It sounds simple enough: prevent more cancer deaths by detecting disease sooner. But despite major strides in the medical industry and in cancer research, detecting cancer early isn’t a simple process. It requires complex and precise science and tools that are both accessible and affordable. And that’s exactly the problem, or rather set of problems, that Phoenix -based biotechnology firm, Calviri, Inc. is solving today.
“The initial hope in the medical industry for creating widescale screenings for early detection of cancer was based on the application of new sequencing technologies to detect DNA from tumors in the blood. This has proven more difficult than expected,” said Stephen Albert Johnston, CEO and Chairman of the Board at Calviri, noting that some current early detection methods have difficulty detecting common cancers like breast cancer because the associated tumors don’t shed much detectable DNA, are expensive to produce and analyze, and need large volumes of blood to be accurate.
“To make early detection of cancer effective worldwide there are some specific requirements,” said Johnston. “The diagnostic must be sensitive enough to find the most prevalent cancers at stage one or earlier 90 percent of the time. That diagnostic also should only require a small amount of blood so the sample could even be taken at home, and the test needs to be inexpensive so everyone can afford it, or so it is of advantage to health insurance providers. At Calviri, we have developed a unique system that may meet all of these requirements.”
According to the National Cancer Institute, roughly 609,820 people in the United States alone will die of cancer this year. And the five most common, or prevalent cancers— breast cancer, prostate cancer, lung cancer, and colorectal cancer— are responsible for roughly 42 percent of those deaths. Believe it or not, these numbers are encouraging. A January 2023 study that appeared in CA: A Cancer Journal for Clinicians, reported that the cancer death rate in the US has fallen by more than a third since 1991. That equates to roughly 3.8 million lives saved and is in part due to advances in early detection.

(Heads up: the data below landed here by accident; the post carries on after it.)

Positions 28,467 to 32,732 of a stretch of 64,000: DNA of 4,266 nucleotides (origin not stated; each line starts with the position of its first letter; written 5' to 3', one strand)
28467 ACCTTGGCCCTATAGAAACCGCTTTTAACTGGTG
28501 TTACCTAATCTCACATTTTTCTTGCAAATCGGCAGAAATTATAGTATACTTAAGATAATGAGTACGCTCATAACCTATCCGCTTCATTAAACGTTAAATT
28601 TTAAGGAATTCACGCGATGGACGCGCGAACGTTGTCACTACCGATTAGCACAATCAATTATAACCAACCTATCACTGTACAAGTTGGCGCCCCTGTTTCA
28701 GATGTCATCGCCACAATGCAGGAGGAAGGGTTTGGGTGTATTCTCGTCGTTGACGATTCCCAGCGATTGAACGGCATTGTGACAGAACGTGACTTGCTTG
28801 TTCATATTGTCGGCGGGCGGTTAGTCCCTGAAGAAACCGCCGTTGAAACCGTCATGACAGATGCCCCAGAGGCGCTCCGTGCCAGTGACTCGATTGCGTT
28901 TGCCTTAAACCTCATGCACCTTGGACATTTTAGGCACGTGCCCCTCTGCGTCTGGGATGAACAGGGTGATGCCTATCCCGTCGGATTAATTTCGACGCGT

“There are established screenings for breast, lung, and colon cancer that have contributed significantly to the early detection of cancer,” said Johnston, adding that scientists know for certain that early detection reduces deaths from these and other cancers.
A diagnostic with the capability to detect all cancers at earlier stages, for example, could have far-reaching effects, especially for cancers that typically remain undetected until they are in late stage and difficult, if not impossible to treat. That includes pancreatic cancer— one of the deadliest forms of cancer— which is currently diagnosed in late stages in roughly 80 percent of cases, and has a five-year survival rate of less than 10 percent. According to Johnston, early detection of this cancer could completely upend expectations and turn the tide for patient outcomes. “Right now, there is no standard screening for pancreatic cancer like there is for breast and colon cancer, and symptoms do not usually appear until later stages,” he said. “However, the early stages may be latent for years before breaking out and becoming aggressive. If the disease could be detected at these very early stages, pancreatic cancer could be cured.”
Finding the signals of pancreatic cancer and other types of cancer at early stages is a challenge, as is finding better and safer ways to treat cancer once it is found. And one that Calviri has taken up by focusing both on the development of an accessible, affordable, accurate cancer diagnostic and a therapeutic cancer vaccine.
“Ideally, in the future, we will have a treatment besides radiation, chemo or surgery that is more effective and that has fewer side effects, like the vaccine we are currently working on for treating stage one tumors,” said Johnston. “But barring the invention of a preventative vaccine for all cancers, and Calviri is testing such a vaccine now, the best way to significantly reduce cancer deaths worldwide is still to establish a simple screening for early detection of cancer because even standard treatments today can be curative for most cancers detected at the earliest stages.”